What did 'Life of Brian' ever do for us?
What did 'Life of Brian' ever do for us?
(By Sanjeev Bhaskar
Published: 7:00AM GMT 29 Nov 2009)
Monty Python's 1979 film, ‘Life of Brian’, is rightly considered a comedy classic. But, thirty years on, it wouldn’t be made today, argues Sanjeev Bhaskar.
It is 30 years since Monty Python gave us Life of Brian. For those few who are unaware of it (perhaps too young, or recently emerged from a coma), this is the story of an ordinary chap called Brian Cohen who is constantly mistaken for being the long-awaited Messiah. His misfortune is that he is born at the same time as – and in the next stable to – Jesus Christ.
Although the Pythons intended the film to be a satire on blind faith and organised religion, they could not have imagined the extent of the furore it would cause on its release. A campaign condemning the film on the grounds of blasphemy – led by Mary Whitehouse and the Christian values organisation, The Festival of Light – resulted in the film being banned in parts of Britain and the whole of Ireland and Norway. In the US, meanwhile, protesters gathered outside cinemas.
However, 30 years on, that same film is regularly touted as the funniest British comedy of all time, and is now quoted by everyone from politicians (Tony Blair in his 2004 Labour party conference speech referenced the “What have the Romans ever done for us?” scene) to the bishop who told me he is always reciting lines from the film to his friends.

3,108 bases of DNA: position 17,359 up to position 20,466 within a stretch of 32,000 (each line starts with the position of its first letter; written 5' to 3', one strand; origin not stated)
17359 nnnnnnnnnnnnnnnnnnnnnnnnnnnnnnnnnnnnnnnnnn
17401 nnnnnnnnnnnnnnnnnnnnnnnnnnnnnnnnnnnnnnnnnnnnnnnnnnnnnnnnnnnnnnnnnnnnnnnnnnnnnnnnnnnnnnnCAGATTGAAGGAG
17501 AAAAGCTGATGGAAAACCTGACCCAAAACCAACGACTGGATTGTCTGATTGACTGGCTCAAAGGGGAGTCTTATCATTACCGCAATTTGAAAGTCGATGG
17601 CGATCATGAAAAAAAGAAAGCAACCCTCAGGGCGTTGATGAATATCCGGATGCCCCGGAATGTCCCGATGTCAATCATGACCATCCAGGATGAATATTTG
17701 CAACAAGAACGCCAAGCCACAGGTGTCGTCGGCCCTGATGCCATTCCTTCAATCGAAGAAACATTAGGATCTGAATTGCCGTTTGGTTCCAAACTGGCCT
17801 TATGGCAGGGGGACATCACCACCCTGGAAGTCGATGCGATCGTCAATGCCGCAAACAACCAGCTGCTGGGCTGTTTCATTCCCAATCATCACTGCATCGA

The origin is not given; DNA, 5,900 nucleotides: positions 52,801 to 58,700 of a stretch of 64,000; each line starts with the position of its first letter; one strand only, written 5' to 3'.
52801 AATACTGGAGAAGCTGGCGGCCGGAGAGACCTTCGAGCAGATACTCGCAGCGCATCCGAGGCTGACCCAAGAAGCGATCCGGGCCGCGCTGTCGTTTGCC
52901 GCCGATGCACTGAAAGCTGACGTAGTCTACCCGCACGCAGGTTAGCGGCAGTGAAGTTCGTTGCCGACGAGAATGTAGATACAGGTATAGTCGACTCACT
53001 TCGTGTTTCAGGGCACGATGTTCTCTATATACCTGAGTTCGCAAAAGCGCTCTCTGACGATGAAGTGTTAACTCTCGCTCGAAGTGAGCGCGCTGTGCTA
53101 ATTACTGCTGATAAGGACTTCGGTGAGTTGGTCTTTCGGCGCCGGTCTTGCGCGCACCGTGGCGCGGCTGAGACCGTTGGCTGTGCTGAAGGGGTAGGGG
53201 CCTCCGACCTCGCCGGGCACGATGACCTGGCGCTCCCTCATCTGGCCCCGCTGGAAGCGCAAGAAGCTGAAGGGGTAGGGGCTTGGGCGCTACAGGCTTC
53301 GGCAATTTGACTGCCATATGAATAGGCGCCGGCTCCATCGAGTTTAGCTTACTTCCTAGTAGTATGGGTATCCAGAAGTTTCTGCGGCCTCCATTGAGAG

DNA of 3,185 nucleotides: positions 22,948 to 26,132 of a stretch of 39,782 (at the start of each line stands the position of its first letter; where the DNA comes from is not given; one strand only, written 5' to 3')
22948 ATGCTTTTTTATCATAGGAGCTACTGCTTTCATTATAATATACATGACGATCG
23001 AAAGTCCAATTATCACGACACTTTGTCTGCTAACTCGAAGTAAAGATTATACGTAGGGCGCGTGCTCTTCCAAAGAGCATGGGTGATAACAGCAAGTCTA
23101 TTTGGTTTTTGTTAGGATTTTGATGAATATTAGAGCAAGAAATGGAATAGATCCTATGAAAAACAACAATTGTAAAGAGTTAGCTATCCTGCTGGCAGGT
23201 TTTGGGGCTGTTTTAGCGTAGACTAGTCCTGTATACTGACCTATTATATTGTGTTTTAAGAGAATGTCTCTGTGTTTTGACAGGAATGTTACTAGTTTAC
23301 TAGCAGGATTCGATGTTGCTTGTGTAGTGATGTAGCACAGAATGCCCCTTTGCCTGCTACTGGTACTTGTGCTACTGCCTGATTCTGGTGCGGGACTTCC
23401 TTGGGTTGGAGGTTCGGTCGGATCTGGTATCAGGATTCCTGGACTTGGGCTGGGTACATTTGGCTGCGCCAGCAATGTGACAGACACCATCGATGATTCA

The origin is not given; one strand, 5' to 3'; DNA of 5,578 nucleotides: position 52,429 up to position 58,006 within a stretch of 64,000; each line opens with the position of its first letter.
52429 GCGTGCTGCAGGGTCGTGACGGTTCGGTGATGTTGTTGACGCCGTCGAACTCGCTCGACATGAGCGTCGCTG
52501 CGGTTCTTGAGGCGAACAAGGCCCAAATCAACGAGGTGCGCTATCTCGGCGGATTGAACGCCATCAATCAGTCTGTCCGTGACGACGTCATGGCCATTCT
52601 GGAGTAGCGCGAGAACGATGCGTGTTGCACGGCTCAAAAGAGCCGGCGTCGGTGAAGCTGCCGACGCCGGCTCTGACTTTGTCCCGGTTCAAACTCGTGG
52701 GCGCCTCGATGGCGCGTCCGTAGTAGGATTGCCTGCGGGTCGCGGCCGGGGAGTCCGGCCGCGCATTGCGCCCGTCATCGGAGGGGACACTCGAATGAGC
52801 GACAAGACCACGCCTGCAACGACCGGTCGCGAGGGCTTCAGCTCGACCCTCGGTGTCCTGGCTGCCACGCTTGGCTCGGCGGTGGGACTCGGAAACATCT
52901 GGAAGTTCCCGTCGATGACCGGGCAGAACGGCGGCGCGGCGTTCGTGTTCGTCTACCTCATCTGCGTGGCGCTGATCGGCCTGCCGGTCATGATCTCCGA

I first tried to watch the film on a pirated VHS at a friend’s house in late 1979; it turned out to be quite a bizarre experience. The picture and sound quality were terrible, and the diabetic friend had a sudden drop in blood sugar and kicked us all out after about 20 minutes. But I’d seen enough to know that I wanted to see the rest. So I borrowed a copy from someone else, and became hooked. I remain utterly hooked to this day.
The origin of Life of Brian was typically Python. After the success of the film Monty Python and the Holy Grail, the group were inundated by questions about their next project. On a promotional trip to Paris, Eric Idle and Terry Gilliam got legless, and Idle said the title for their next film should be “Jesus Christ – Lust for Glory”. This tickled the collective Python funny bone and they started looking into a potential comedy about Christ.
“I was originally against doing a biblical film because I thought the costumes would be so boring,” says Terry Jones. But the group recognised the kernel of something interesting and started researching the subject. However, as Jones points out, they all realised that “Christ was a very good bloke, saying a lot of very good things that we all agreed with. Humour wasn’t in Christ at all.”
The team flew to Barbados for a working holiday. They kept office hours, enjoyed the sun and entertained guests including Keith Moon, Mick Jagger and, er, Des O’Connor, who popped round to play charades. After two weeks, they had a draft screenplay.
Mindful of the potentially incendiary content, they sent the script to a canon at St George’s Chapel at Windsor Castle. He agreed that the script was not blasphemous and said that it was “extracting the maximum comedy out of false religion and religious illusions”. He even suggested adding the now-celebrated scene in which someone is stoned to death for being blasphemous.
EMI was to finance the film, but days before production was due to start, the CEO, Lord Delfont, finally read the script and got cold feet. The script was then rejected by every major movie studio before Idle and producer John Goldstone turned to former Beatle George Harrison, who quickly secured the required $4 million.